NIR follow-up observations of the IGR J17445-2747 field
ATel #10305; A. W. Shaw, C. O. Heinke, G. R. Sivakoff (U. Alberta), A. Bahramian, J. Strader (Michigan State), T. J. Maccarone (Texas Tech), J. A. Kennea (Penn State), E. Kuulkers (ESA), J. J. M. in 't Zand (SRON), R. Wijnands, N. Degenaar (U. Amsterdam)
on 21 Apr 2017; 22:58 UT
Credential Certification: Aarran Shaw (firstname.lastname@example.org)
Subjects: Infra-Red, X-ray, Binary, Neutron Star, Transient
We have recently initiated the Swift Bulge Survey, a wide and shallow Swift/XRT imaging survey of 16 square degrees of the Galactic Bulge around the Galactic Center, to be performed every other week for 15 epochs when the Galactic Bulge is visible. Each Swift exposure is 60 seconds long, reaching a 0.5-10 keV limiting depth of 1e35 erg/s at the Galactic Center, enabling detection of fainter transients than in previous surveys. We previously reported the detection of the known X-ray burster IGR J17445-2747 (ATel #10265) during the first epoch of this survey. The properties of the X-ray burst suggest that the source lies close to the Galactic Center (ATel #10256). Here we report on NIR follow-up of the region, using observations with the Near InfraRed Imager and spectrograph (NIRI) on the 8.1m Gemini North telescope at Mauna Kea, Hawaii.
The IGR J17445-2747 field was observed on April 18 from 14:37-15:02 UTC. We obtained 10 25s exposures in J, H and K, with each co-added exposure consisting of 25, 1s dithered exposures. The Swift observation that took place two days prior to the NIRI observations measured a flux of 4.2E-11 erg/cm2/s in the 0.5-10 keV band (ATel #10272), suggesting that the source was still active. Inside the 2.2" Swift error circle (ATel #10273) we find two sources, both of which are previously known. The first, and brightest is 2MASS J17443041-2746004, which we measure at J=12.58+/-0.04, H=10.80+/-0.04, K=9.55+/-0.03, consistent (within uncertainties) with 2MASS.
The second source is consistent with the UKIDSS Galactic Plane Survey (GPS) source UGPS J174430.20-274601.2. We measure magnitudes of H=14.87+/-0.05, K=14.32+/-0.04, which are broadly consistent with the UKIDSS GPS catalogue magnitudes (H=15.00+/-0.02, K=14.16+/-0.02). It is important to note that the region is extremely crowded, and the Swift error circle is dominated by the bright 2MASS star, so discrepancies in our reported magnitudes with respect to the catalogue magnitudes are likely due to contamination from 2MASS J17443041-2746004.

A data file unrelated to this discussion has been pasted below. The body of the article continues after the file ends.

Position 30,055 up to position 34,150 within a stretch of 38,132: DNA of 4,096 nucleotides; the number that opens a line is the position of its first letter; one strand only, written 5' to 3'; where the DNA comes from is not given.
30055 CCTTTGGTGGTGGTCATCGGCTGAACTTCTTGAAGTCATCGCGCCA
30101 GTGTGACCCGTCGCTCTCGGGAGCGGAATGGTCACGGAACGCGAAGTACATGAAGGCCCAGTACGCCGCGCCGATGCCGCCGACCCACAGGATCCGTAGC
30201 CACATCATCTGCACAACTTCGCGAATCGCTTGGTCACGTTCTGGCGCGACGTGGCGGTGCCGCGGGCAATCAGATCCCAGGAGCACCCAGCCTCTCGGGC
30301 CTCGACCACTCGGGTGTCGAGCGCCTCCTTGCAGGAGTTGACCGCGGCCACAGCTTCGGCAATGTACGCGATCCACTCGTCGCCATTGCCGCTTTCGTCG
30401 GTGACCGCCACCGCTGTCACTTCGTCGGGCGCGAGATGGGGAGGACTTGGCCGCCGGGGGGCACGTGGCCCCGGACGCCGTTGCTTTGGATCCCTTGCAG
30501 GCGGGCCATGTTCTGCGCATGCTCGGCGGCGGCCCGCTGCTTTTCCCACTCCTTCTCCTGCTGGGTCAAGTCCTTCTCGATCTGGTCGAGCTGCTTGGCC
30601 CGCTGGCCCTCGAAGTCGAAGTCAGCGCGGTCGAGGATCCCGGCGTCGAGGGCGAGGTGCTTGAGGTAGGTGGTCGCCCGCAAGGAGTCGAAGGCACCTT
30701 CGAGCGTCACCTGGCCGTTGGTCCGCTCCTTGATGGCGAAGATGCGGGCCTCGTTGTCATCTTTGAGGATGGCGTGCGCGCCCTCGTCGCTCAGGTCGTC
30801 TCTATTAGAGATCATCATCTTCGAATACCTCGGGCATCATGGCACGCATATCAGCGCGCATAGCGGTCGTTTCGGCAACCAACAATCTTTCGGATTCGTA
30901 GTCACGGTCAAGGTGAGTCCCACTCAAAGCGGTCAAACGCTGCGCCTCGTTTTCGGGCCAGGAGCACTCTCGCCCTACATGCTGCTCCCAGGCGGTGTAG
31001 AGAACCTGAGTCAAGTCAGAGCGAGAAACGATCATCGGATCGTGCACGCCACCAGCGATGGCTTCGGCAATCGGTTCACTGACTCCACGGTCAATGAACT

The 2MASS source was recently reported to be the NIR counterpart to IGR J17445-2747 (ATel #10284). However, though the source is consistent with the Swift error circle, we do not have definitive evidence that it is the NIR counterpart. The detection of Type I X-ray bursts from the system (ATel #10256) indicate that the source is likely a low-mass X-ray binary, and the high extinction in the direction of 2MASS J17443041-2746004 (E(J-K) ~ 2.0, suggesting AV~11) suggest a Galactic Center origin. A low-mass X-ray binary close to the Galactic Center as bright as 2MASS J17443041-2746004 would likely be a symbiotic star, but these are not known to show X-ray bursts. We cannot associate either of the sources that we detected with NIRI as the NIR counterpart of IGR J17445-2747, as neither star shows any increase in flux coincident with the renewed activity of the X-ray source. We cannot rule out the possibility that the bright star is outshining the true counterpart.
We thank the Gemini North Head of Science Operations, Sandy Leggett, for scheduling the observations.